Do I Need Uninsured Motorist Coverage in Georgia?
While it’s not technically required, insurance companies are required to offer you uninsured motorist (UM) coverage when you’re buying a policy. That means UM coverage will be part of your insurance policy unless you formally reject it in writing. And that’s not a bad thing! UM coverage protects you if you get injured or your car gets smashed in a collision with an uninsured driver. In Georgia, about 12 percent of drivers have no insurance.
Is Georgia A No-Fault Insurance State?
Nope! Georgia is a traditional tort insurance state. That means that if you’re hurt in an accident, you have the right to sue the other driver for damages related to your injuries, pain & suffering, etc. And if you’re at fault in an accident, you can be sued by other drivers.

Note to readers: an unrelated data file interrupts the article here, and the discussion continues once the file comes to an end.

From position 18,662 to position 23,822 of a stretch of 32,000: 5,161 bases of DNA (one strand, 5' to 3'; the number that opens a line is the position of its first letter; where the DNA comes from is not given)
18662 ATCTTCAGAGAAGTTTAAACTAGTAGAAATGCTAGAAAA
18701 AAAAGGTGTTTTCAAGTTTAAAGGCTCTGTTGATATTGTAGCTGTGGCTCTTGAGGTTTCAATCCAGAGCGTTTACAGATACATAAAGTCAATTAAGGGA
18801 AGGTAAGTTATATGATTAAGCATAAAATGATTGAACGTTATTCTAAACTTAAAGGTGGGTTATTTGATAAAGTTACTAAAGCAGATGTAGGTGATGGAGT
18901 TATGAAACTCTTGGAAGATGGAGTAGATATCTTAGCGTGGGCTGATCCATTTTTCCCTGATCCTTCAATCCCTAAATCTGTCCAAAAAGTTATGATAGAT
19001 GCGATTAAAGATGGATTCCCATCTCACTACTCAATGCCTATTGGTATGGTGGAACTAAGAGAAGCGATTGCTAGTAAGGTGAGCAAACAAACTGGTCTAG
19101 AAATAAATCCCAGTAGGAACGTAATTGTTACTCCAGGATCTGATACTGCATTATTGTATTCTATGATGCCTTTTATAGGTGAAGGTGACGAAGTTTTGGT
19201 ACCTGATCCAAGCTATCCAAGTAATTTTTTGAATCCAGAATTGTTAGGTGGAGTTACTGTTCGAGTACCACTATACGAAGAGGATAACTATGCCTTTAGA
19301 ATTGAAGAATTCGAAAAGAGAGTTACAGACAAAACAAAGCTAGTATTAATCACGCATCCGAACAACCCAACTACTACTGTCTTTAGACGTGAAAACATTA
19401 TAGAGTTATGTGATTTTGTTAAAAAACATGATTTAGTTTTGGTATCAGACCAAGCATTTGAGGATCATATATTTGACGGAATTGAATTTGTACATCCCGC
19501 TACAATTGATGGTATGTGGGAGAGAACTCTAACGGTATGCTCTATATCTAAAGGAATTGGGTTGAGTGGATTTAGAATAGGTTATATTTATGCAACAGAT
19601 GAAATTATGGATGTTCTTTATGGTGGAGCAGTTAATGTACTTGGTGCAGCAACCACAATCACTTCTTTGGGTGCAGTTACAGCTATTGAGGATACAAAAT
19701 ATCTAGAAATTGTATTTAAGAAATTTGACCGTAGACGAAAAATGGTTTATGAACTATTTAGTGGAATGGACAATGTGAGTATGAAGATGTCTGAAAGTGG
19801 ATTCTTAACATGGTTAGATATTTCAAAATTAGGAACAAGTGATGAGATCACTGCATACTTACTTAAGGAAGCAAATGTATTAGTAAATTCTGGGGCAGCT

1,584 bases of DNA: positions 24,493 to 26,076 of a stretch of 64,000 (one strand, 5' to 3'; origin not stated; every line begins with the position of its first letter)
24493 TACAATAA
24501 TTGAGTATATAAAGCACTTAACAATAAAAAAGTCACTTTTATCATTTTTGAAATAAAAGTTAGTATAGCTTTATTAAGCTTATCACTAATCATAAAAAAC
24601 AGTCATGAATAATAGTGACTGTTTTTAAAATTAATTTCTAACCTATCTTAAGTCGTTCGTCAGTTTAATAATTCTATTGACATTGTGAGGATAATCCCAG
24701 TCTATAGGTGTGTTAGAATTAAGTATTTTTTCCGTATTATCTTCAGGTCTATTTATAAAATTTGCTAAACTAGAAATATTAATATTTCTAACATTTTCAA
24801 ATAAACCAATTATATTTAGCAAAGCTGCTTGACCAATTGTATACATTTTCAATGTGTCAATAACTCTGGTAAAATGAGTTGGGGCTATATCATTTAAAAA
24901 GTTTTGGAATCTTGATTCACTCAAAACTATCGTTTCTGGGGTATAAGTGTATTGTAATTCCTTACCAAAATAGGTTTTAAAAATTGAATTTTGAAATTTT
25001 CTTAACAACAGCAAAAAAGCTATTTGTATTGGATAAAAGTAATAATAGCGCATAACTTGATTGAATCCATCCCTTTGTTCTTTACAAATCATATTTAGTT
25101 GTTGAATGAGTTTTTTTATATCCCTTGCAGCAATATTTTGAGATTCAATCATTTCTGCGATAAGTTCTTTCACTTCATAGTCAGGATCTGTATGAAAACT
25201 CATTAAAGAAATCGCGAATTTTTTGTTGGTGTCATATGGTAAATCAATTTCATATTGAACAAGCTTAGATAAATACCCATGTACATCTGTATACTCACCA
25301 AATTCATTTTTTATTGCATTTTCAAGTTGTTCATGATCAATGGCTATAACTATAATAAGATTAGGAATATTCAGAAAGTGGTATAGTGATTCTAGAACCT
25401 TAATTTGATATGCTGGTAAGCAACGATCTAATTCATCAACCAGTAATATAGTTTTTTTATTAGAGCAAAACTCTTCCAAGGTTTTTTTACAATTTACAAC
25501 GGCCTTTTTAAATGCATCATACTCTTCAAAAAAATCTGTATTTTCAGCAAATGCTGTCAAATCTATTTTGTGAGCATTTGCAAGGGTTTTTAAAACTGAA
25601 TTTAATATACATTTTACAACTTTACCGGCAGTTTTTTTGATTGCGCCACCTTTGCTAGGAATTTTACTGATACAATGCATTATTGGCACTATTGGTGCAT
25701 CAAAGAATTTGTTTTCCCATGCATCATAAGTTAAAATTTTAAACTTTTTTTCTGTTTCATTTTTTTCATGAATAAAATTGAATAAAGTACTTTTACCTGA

Georgia is also a comparative fault state. This means that fault in an accident can be assigned, on a percentage basis, to both drivers. Let’s say you were driving 10 miles over the speed limit on a wet road when you’re hit by a driver who rolled through a stop sign. The other driver may be 70 percent at fault, but your own driving behavior contributed 30 percent to the accident. So if you successfully sue the other driver for $100,000 in damages, you would only receive 70 percent, or $70,000.
Do I Need Medical Payments Coverage in Georgia?
While it’s not mandatory, MedPay coverage is nice to have. It can pay your medical expenses (and your passengers’, too) if you’re hurt in an accident, no matter who’s at fault. It’s especially useful for out-of-pocket costs like co-pays and deductibles. Medical payments coverage is cheap, too; the limits are low, and it adds a negligible amount to your monthly premiums.
What Are the Penalties For Driving Without Insurance in Georgia?